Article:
I think that the "unclear what you're asking" close reason is being overused for questions people dislike, or which don't explain themselves well, even when the question isn't unclear.
Going through all of the "unclear what you're asking" close votes, I think this is the full list for the past month (from the closed votes queue, so excluding reopened posts and posts closed by a moderator):
I think this is a problem because
6/8 of these questions weren't unclear to me, subjectively. (The first and fourth question in the list would, in my opinion, fall under the old "not a real question" close reason.)
2/8 (6, 8) of these questions were received positively (score of +1 or more). More people thought that the question "shows research effort; it is useful and clear" than who thought "this question does not show any research effort; it is unclear or not useful."
5/8 (2, 4, 6, 7, 8) of these questions received at least one answer (now scoring +8, +0, +4, +0, +6). Evidently the question wasn't unclear, if someone understood it.
4/6 (1, 2, 3, 4) of these questions were answered, or their assumption was challenged, in the comments (often in the very comment that declared it "unclear," which makes it seem as if the question was considered so stupid that it had to be closed). Those should have been answers, not comments. If the question has a wrong assumption, it just means the person who asked didn't know something that could have been given to answer the question.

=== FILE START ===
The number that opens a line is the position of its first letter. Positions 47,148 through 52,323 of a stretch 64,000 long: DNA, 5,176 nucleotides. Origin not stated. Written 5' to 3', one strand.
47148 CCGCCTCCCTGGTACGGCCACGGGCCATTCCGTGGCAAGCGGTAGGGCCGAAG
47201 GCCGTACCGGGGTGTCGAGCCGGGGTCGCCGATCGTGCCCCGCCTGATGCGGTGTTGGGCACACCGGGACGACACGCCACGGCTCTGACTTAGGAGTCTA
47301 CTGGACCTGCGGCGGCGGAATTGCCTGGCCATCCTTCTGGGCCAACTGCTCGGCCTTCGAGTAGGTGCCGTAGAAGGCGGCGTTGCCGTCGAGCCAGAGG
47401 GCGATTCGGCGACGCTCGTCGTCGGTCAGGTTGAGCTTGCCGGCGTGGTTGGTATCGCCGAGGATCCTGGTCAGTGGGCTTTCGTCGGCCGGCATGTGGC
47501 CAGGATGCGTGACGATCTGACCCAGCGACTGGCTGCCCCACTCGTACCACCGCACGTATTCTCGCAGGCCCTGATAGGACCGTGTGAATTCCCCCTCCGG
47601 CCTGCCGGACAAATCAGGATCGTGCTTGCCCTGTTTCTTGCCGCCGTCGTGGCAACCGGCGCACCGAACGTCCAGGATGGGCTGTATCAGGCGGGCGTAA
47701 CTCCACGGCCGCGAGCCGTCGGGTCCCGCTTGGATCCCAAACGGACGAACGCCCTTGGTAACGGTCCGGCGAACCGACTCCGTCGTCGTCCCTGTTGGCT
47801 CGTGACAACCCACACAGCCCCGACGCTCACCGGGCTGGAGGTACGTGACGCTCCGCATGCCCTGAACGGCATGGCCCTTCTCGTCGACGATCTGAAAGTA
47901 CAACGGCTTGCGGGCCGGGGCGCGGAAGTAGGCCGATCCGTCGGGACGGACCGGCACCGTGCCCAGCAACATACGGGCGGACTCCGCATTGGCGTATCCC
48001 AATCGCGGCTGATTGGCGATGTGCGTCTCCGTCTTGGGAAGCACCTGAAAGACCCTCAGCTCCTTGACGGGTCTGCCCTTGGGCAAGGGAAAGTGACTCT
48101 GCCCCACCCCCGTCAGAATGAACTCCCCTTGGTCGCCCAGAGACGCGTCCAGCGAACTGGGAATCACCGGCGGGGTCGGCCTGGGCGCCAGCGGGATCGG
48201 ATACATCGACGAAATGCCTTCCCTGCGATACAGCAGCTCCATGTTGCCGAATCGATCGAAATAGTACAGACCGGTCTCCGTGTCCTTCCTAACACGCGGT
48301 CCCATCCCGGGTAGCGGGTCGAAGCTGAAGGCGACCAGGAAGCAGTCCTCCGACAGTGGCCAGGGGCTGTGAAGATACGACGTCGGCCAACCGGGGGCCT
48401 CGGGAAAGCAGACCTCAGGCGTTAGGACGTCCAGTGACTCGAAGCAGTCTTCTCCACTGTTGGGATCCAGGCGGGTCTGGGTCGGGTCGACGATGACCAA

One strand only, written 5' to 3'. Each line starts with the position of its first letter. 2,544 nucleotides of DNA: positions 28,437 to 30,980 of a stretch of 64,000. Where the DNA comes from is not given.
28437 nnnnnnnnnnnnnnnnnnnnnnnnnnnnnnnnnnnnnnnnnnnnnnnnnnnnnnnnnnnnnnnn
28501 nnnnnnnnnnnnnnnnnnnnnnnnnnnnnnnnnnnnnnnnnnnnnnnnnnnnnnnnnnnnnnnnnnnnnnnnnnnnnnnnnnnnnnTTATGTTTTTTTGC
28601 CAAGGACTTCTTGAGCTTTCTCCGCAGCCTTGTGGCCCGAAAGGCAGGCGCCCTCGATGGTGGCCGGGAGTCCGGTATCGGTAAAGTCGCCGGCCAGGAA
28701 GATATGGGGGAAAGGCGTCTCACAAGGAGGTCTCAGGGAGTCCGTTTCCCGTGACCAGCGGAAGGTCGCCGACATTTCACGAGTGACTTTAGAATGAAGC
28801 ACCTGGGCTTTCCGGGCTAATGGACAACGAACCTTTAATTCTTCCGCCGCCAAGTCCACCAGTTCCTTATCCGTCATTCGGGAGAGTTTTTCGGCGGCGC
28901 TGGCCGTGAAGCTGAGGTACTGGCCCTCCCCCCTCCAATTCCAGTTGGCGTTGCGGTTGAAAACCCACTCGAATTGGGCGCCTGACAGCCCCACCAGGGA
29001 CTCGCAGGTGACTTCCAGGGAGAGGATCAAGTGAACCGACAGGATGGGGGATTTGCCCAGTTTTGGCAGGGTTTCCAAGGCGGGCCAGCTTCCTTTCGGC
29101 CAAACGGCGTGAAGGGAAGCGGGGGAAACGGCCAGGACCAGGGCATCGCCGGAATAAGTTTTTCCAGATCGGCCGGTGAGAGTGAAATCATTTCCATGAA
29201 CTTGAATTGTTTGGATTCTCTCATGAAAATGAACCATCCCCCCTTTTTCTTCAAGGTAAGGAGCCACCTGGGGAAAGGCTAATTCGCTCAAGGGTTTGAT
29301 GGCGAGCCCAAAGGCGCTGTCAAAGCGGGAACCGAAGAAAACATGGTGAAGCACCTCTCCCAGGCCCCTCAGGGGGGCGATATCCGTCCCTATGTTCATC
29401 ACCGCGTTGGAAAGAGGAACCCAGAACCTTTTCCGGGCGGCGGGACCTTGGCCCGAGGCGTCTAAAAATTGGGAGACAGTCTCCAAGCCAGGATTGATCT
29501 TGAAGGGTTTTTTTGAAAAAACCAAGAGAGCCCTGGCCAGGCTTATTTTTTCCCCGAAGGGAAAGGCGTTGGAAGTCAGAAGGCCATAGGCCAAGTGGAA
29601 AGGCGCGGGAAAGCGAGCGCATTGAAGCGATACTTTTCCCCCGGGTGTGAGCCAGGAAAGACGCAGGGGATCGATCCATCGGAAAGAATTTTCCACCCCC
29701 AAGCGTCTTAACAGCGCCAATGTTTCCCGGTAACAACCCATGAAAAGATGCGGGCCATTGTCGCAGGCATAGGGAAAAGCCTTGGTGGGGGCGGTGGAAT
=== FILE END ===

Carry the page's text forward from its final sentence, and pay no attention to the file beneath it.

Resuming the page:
5/8 (1, 2, 4, 7, 8) questions were by someone with <50 reputation who doesn't necessarily know what peoples' standards are for questions. Anecdotally, I see a lot of new users saying that they don't understand why people are "playing dumb" and not understanding the question. Ideally, a question should be self-contained and not require outside knowledge in order to answer it. But lacking that, it's still answerable.
Looking through the top questions, I think many would have been closed by the standards people are applying to "unclear what you're asking" these days. I don't think such questions should be discouraged.
Regardless of site policy, people don't like having their questions closed. The Stack Overflow blog agrees with this (with regard to the "closed" terminology):
Having your question closed feels lousy; there’s no doubt about it. Now, we don’t care as much about nice as we do about quality – but that’s not a real dichotomy. We can be more constructive in conveying our standards without lowering them one bit. And we need to, because whether we liked it or not:
Having your question closed feels like a personal attack.
"Closing" has now been changed to "putting on hold," but I still think that this is potentially true. Closing will, no doubt, remain part of the site, but I think we should exercise more caution when doing something that can be construed as a personal attack.
I think that this close reason (among others) is being used as a super downvote (mentioned here in this post), and that we should have a little more restraint before voting to close a question as unclear when it can be answered. Does anyone else think this is or isn't problematic?